According to a management agreement between the city and board of trustees, the board “shall own, protect and manage the permanent MOCA collection of art, and all additions and modifications of same.” The lawsuit includes a defamation count against Tondreau, in part for claiming that the art belongs to the city and its residents.
The chair of MOCA’s board of trustees, Irma Braman, said in a statement that she and the rest of the board were “shocked” by the city’s response to the idea that the museum was considering options outside the North Miami campus.
“The city's neglect has put the very existence of our institution at risk,” she said in the statement. “And our current building has been an impediment to our services and mission for too long. We are dedicated to serving our public and we hope the city will move forward with us in a collegial and productive conversation so that MOCA can maintain a vibrant presence in North Miami and throughout the region.”
Between North Miami’s failure to meet its obligation and the emergence of new, high-profile arts institutions such as the Pérez Art Museum Miami, MOCA considers its own place in the region’s art world threatened, the suit says.
“To avoid further damage to the reputation to and relevance of MOCA’s permanent art collection, MOCA has sought to collaborate with other world-class museums, including the possibility of moving its permanent art collection to the Bass Museum of Art in Miami Beach,” the complaint said.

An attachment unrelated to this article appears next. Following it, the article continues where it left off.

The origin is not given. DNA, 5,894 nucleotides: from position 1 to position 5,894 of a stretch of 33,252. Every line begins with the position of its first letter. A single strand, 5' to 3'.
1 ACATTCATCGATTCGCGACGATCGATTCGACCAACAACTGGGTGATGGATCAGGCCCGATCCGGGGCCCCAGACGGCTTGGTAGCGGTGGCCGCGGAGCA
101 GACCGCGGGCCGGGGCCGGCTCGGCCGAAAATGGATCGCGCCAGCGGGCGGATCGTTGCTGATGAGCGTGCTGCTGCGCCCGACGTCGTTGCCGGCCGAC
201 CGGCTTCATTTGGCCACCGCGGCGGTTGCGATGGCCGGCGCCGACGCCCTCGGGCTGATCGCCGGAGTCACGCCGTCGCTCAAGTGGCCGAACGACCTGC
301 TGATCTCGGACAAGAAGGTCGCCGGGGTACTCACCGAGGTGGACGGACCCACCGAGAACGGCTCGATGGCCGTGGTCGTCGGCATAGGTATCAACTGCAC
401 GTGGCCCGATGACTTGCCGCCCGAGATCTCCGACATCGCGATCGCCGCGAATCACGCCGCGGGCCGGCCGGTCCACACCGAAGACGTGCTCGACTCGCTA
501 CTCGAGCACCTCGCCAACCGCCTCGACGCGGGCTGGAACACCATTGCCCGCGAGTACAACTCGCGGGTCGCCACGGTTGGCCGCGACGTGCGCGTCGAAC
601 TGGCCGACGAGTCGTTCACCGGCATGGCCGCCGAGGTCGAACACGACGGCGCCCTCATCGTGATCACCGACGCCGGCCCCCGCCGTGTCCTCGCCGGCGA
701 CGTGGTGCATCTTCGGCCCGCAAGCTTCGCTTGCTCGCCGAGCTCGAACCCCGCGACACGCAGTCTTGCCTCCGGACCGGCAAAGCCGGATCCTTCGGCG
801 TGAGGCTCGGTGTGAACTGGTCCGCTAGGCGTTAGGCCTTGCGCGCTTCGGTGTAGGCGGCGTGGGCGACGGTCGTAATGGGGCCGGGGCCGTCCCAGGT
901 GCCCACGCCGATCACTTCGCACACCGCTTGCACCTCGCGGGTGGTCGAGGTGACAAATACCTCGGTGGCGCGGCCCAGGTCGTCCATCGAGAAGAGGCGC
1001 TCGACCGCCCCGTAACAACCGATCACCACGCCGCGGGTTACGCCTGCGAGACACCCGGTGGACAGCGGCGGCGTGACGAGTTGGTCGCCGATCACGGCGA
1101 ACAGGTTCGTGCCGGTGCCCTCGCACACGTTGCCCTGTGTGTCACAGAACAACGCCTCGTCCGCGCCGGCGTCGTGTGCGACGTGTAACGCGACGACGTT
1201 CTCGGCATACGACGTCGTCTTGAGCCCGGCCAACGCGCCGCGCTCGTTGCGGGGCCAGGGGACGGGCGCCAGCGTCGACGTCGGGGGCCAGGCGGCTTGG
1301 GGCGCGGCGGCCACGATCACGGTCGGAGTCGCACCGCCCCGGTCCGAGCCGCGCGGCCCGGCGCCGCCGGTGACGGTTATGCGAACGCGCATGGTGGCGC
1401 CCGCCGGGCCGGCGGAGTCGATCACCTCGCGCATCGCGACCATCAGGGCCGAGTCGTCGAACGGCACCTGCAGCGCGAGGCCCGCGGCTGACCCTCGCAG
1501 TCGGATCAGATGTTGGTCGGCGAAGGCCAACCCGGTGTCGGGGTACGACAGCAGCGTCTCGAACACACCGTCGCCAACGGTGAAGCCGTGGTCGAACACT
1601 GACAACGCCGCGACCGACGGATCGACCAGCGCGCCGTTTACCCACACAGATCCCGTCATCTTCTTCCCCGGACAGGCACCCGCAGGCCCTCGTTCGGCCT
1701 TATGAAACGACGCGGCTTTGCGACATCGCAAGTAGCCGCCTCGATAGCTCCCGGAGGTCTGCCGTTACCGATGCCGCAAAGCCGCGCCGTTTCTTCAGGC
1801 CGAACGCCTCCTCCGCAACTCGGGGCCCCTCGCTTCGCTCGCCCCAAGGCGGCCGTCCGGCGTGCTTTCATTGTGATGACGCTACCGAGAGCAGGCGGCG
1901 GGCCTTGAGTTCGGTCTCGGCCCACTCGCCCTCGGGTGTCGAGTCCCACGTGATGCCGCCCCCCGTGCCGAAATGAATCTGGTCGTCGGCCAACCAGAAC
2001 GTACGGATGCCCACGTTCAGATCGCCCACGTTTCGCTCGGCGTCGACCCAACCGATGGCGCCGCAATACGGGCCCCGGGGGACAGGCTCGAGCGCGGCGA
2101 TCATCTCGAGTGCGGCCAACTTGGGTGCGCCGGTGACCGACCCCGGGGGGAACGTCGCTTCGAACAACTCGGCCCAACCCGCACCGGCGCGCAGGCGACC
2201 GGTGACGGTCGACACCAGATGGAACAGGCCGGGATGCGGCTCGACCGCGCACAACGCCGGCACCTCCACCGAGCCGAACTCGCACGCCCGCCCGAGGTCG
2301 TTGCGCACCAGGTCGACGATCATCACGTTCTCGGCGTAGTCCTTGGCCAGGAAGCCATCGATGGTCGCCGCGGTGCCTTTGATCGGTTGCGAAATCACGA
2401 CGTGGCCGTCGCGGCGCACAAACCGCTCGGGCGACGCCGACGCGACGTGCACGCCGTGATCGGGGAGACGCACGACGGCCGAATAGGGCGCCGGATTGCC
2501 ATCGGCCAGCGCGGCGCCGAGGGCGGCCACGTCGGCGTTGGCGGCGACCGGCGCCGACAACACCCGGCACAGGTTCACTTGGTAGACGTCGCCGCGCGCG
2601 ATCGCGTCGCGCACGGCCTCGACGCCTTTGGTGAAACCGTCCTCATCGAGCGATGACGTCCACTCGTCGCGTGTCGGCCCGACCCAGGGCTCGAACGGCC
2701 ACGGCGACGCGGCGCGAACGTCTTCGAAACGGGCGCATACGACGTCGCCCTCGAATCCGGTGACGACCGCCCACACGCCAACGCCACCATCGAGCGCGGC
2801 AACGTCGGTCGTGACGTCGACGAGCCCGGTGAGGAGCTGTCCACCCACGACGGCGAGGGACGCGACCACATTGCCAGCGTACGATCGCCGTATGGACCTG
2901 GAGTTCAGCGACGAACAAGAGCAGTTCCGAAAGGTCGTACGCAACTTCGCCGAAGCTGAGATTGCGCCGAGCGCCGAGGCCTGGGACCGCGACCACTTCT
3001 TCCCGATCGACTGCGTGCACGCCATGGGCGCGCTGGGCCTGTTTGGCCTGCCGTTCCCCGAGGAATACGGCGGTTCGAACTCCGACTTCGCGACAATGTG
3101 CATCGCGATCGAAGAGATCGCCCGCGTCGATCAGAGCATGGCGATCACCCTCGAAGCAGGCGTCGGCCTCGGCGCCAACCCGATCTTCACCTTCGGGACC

Gartenfeld said MOCA is “still very open and vigorously exploring the idea of a collaboration with the Bass as a way of expanding and growing our mission.”
MOCA is known for its cutting-edge collection and exhibitions, annual celebrity-studded Art Basel party sponsored by Vanity Fair as well as its educational programs for all ages. Expansion plans at the current facility were stymied when a $15 million city bond proposal was rejected by voters in 2012.
Former executive director Bonnie Clearwater, who was credited with raising MOCA’s profile during her long tenure, announced in the summer of 2013 that she was leaving for the director job at Nova Southeastern University’s Museum of Art in Fort Lauderdale. Gartenfeld, a rising young critic and curator whom Clearwater hired in early 2013, was named interim director.
After a March 11 City Council meeting in which members directed the city manager and city attorney to do "whatever is necessary" to keep the museum in North Miami, the MOCA board proposed a plan to have a presence in both North Miami and Miami Beach, according to the complaint.
Gartenfeld said MOCA is in the midst of a negotiation with North Miami addressing how the museum could continue to have a presence on the existing site, possibly through initiatives including education and programs.
“We have been operating and negotiating truly in good faith with the understanding that MOCA would come to an agreement with the city on how to maintain our presence in North Miami while moving forward with a much-needed expansion that allows us to meet the demands of our programs,” he said.